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March is Colon Cancer Awareness Month

colon cancer

March is Colon Cancer Awareness Month

The American Cancer Society (ACS) estimates that about 1 in 23 men and 1 in 25 women will develop colorectal cancer during their lifetime. That’s a staggering statistic. Like most cancers, the key to treating it successfully is early detection. Knowing the early warning signs, especially if you have a family history of colon cancer is vital.

What are the symptoms of colon cancer?

The trouble with colon cancer is that sometimes there are no symptoms at all in the beginning. However, if you experience any of the symptoms listed below, it is important not to ignore them. Colon cancer symptoms include:

  • constipation
  • diarrhea
  • changes in stool color
  • changes in stool shape, such as narrowed stool
  • blood in the stool
  • bleeding from the rectum
  • excessive gas
  • abdominal cramps
  • abdominal pain

What are the types of colon cancer?

Like many cancers, colon cancer has several types. The difference between the types is based on which cells turn cancerous and where they form. The most common type of colon cancer is called adenocarcinoma. Adenocarcinoma forms in the mucus cells of the colon or rectum. A less common type of colon cancer is caused by tumors such as lymphomas, carcinoids, sarcomas, or gastrointestinal stromal tumors.

What causes colon cancer?

Scientists are still researching what causes colon cancer. The most recent research seems to point to genetic mutations that can increase a person’s risk of developing colon cancer vs someone who does not have these genetic mutations. These genetic mutations can cause polyps, small benign growths, to form inside the colon. Having regular colonoscopies to check for polys and having them removed can help prevent them from turning into colon cancer.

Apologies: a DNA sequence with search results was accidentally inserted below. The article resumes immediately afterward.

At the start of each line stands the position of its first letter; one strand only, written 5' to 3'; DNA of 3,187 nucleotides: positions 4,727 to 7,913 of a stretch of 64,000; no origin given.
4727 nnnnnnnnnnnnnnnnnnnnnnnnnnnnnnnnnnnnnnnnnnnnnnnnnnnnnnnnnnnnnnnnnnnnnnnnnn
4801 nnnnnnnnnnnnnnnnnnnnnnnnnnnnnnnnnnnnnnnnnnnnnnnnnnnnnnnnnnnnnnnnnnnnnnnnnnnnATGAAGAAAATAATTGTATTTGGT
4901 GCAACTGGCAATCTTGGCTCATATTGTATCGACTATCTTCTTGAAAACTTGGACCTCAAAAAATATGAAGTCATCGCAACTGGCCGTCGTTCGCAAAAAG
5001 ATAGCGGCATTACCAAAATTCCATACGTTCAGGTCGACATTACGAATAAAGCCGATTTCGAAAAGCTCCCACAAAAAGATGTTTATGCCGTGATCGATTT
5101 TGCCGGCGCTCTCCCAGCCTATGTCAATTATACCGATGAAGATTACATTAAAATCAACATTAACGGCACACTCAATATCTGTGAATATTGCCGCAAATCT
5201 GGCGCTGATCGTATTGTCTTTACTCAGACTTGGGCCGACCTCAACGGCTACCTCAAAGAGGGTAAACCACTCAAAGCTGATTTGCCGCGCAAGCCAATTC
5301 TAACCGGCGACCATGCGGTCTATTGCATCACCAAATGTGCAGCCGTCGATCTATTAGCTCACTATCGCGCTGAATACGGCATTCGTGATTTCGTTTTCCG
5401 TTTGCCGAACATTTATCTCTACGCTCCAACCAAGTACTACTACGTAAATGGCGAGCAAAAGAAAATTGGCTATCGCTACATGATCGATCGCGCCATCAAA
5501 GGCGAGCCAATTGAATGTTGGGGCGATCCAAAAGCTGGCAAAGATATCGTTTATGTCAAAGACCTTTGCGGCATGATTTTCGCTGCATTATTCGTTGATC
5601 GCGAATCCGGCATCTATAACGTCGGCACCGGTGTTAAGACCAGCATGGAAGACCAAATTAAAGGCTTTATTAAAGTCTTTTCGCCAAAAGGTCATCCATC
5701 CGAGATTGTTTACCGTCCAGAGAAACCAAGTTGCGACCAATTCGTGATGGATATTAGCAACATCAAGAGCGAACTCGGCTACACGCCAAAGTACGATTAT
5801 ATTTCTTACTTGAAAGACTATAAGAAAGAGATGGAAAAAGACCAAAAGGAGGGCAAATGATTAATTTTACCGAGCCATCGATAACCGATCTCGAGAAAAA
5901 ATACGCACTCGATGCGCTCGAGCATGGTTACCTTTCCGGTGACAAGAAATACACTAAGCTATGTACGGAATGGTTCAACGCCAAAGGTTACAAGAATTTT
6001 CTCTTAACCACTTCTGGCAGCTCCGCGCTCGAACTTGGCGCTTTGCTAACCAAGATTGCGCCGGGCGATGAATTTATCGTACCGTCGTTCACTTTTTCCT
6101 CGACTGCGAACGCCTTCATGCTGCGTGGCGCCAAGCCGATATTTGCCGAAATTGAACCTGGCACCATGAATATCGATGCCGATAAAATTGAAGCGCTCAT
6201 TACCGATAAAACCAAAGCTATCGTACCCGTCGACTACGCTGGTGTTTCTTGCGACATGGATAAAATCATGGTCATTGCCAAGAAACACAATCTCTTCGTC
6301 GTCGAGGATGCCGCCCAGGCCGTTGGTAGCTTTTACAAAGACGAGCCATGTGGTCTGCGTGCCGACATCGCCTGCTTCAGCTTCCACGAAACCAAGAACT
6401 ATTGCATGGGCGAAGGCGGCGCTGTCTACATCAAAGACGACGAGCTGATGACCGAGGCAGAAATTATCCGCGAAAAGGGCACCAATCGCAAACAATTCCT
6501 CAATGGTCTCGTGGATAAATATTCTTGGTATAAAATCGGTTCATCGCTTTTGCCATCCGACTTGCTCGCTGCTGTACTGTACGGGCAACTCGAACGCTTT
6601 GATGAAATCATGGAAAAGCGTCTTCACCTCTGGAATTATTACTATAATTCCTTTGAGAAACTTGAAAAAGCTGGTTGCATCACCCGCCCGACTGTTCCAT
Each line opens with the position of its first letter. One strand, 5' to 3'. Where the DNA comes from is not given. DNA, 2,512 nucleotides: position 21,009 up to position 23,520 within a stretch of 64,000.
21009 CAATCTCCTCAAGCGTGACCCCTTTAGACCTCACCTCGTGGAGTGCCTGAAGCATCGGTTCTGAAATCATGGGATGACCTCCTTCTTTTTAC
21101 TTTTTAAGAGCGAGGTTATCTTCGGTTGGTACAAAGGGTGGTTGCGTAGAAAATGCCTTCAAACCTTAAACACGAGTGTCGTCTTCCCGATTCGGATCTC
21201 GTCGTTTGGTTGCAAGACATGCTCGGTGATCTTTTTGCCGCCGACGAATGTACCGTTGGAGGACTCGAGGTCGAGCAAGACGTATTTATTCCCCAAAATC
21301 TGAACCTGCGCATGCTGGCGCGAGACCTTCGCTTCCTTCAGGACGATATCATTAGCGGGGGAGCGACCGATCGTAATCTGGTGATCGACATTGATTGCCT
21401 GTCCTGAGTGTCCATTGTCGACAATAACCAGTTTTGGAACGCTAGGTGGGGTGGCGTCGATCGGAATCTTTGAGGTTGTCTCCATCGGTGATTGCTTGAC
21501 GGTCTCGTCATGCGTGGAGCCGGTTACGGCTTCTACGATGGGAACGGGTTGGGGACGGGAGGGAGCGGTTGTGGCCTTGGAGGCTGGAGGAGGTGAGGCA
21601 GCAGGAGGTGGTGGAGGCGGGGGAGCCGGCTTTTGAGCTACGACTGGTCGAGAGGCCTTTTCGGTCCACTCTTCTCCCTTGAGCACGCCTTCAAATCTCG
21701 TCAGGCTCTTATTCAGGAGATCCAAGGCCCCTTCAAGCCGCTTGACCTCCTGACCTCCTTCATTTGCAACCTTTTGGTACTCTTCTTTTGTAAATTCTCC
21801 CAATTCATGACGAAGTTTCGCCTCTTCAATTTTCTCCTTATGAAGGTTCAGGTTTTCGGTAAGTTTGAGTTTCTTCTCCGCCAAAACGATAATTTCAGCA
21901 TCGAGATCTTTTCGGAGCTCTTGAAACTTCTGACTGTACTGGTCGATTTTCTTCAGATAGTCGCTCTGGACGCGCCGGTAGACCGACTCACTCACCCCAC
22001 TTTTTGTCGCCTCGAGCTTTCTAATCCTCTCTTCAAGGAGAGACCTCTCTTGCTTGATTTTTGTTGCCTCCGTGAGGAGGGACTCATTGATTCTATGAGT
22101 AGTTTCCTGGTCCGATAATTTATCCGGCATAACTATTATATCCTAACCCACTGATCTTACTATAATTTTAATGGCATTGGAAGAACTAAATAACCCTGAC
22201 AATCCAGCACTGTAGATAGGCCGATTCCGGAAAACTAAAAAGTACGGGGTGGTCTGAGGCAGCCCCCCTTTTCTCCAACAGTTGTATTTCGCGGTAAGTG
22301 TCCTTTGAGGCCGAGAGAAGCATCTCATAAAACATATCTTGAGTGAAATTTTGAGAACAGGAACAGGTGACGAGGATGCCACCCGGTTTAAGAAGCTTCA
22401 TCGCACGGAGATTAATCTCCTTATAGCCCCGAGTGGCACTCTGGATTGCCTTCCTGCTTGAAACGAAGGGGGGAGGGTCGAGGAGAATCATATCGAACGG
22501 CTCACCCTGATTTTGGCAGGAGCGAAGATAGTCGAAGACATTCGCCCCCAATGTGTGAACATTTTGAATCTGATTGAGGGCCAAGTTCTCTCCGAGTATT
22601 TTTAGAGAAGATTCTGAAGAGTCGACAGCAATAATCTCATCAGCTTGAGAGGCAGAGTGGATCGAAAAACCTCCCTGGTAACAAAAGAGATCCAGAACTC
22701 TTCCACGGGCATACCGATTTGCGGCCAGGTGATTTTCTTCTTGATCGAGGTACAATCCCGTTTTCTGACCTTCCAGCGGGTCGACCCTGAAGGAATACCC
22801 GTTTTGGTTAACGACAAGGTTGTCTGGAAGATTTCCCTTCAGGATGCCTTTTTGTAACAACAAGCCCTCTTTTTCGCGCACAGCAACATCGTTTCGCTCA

What increases your risk of getting colon cancer?

In addition to genetic mutations, some lifestyle choices are thought to contribute to the risk of developing colon cancer. these include:

How often should you get a colonoscopy?

The American Cancer Society (ACS) suggests that people over the age of 50 or those with a family history of colon cancer get a colonoscopy at least once every 10 years. Depending on the results of your colonoscopy and your family history, your doctor may recommend having a colonoscopy more frequently. If you or a family member is having symptoms, schedule an appointment with your doctor to get checked out.